The terms domestic violence and domestic abuse often end up thrown around, especially in mainstream media. Despite the public’s general awareness of these issues, many do not understand exactly what constitutes domestic violence or abuse.
It is important to understand not only what defines these acts but also understand the way the law treats those convicted of committing them.
What is domestic violence?
According to the Texas Family Code, domestic violence constitutes any violence taking place between family members, spouses and those sharing a living quarter such as roommates. This can include both current and former members of such groups.
The Department of Public Safety’s 2018 report stated that one-third of all reported domestic violence cases happen between spouses, however. Another one-fourth of the cases happen between parents and children.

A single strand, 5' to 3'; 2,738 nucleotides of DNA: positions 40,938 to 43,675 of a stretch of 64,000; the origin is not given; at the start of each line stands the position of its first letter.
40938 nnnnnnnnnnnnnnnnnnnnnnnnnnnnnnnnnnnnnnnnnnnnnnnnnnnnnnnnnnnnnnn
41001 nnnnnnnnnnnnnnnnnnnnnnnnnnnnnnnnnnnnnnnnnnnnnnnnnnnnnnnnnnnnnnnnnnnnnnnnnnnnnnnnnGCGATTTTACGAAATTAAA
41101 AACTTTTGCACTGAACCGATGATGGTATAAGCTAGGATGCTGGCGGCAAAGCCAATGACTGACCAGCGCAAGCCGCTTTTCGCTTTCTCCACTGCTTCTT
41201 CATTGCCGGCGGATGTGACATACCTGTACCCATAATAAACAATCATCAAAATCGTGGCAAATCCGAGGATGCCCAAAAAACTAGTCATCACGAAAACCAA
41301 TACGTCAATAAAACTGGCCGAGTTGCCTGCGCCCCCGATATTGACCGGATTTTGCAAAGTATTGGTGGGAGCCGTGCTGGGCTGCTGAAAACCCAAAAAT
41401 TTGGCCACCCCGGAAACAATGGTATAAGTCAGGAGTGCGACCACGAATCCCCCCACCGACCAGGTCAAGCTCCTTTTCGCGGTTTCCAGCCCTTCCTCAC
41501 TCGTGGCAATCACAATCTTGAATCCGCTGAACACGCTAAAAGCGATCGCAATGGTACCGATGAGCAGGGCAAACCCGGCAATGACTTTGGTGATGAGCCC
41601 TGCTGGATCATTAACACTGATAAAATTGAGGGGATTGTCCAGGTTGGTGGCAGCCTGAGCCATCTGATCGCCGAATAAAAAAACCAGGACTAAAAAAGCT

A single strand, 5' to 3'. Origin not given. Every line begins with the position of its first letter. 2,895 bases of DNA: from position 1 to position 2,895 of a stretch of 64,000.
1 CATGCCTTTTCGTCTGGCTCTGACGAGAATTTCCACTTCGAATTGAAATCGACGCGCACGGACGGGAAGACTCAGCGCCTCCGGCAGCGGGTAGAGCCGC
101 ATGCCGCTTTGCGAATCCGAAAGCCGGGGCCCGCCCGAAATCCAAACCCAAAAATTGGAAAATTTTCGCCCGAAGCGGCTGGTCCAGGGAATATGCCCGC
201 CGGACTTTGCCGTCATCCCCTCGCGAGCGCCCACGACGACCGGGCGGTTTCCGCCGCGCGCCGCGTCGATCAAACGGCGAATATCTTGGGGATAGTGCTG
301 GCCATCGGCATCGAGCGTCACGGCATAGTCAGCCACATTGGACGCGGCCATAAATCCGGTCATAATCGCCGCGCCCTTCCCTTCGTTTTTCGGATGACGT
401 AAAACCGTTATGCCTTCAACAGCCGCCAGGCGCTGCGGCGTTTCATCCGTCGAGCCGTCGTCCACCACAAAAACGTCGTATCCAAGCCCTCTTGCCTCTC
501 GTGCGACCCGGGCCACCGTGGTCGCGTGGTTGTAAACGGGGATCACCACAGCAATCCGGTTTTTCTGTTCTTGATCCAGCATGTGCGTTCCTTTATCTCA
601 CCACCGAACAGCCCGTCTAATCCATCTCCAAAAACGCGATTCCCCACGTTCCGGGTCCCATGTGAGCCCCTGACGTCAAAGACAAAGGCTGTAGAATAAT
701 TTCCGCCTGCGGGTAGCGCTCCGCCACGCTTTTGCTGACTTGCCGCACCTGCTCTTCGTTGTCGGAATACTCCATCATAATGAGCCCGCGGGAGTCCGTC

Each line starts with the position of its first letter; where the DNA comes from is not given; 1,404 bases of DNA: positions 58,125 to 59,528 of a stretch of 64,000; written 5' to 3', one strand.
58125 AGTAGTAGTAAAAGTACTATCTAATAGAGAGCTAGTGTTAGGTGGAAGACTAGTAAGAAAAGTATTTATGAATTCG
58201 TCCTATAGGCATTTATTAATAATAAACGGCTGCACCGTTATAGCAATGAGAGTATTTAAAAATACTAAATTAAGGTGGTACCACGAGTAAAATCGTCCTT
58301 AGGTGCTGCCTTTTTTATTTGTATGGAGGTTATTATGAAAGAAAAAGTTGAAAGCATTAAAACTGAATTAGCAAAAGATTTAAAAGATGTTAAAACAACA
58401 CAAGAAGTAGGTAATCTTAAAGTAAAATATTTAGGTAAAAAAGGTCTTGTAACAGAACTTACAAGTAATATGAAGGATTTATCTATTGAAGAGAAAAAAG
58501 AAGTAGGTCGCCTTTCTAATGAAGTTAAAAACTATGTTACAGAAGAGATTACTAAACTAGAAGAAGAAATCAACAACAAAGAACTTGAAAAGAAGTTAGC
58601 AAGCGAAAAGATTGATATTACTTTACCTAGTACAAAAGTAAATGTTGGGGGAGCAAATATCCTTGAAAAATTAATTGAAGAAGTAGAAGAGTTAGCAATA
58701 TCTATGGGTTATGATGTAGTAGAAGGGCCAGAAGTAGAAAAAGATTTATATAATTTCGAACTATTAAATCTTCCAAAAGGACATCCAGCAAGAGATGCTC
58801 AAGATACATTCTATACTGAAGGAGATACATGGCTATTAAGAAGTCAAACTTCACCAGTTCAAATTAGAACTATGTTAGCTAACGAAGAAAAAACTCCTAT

Abuse, as defined by state laws, generally involves actions that result in molestation, sexual assault, coercion or physical harm. But domestic violence can also include cases in which a victim did not suffer physical damage, but suffered from a believable threat of imminent danger.
What are the penalties?
Penalties for a conviction of domestic violence vary greatly depending on the severity of the abuse in question. Some face demeanor charges and small fines while others face first-degree felony charges. In the most severe of cases, those charged could face up to 99 years in prison and enormous fines if convicted. Other repercussions could include an impact on job and apartment or house hunting due to a refusal or rejection of applications.
The consequences of a domestic violence conviction are no joke. It is important to understand these in order to have a proper defense in court.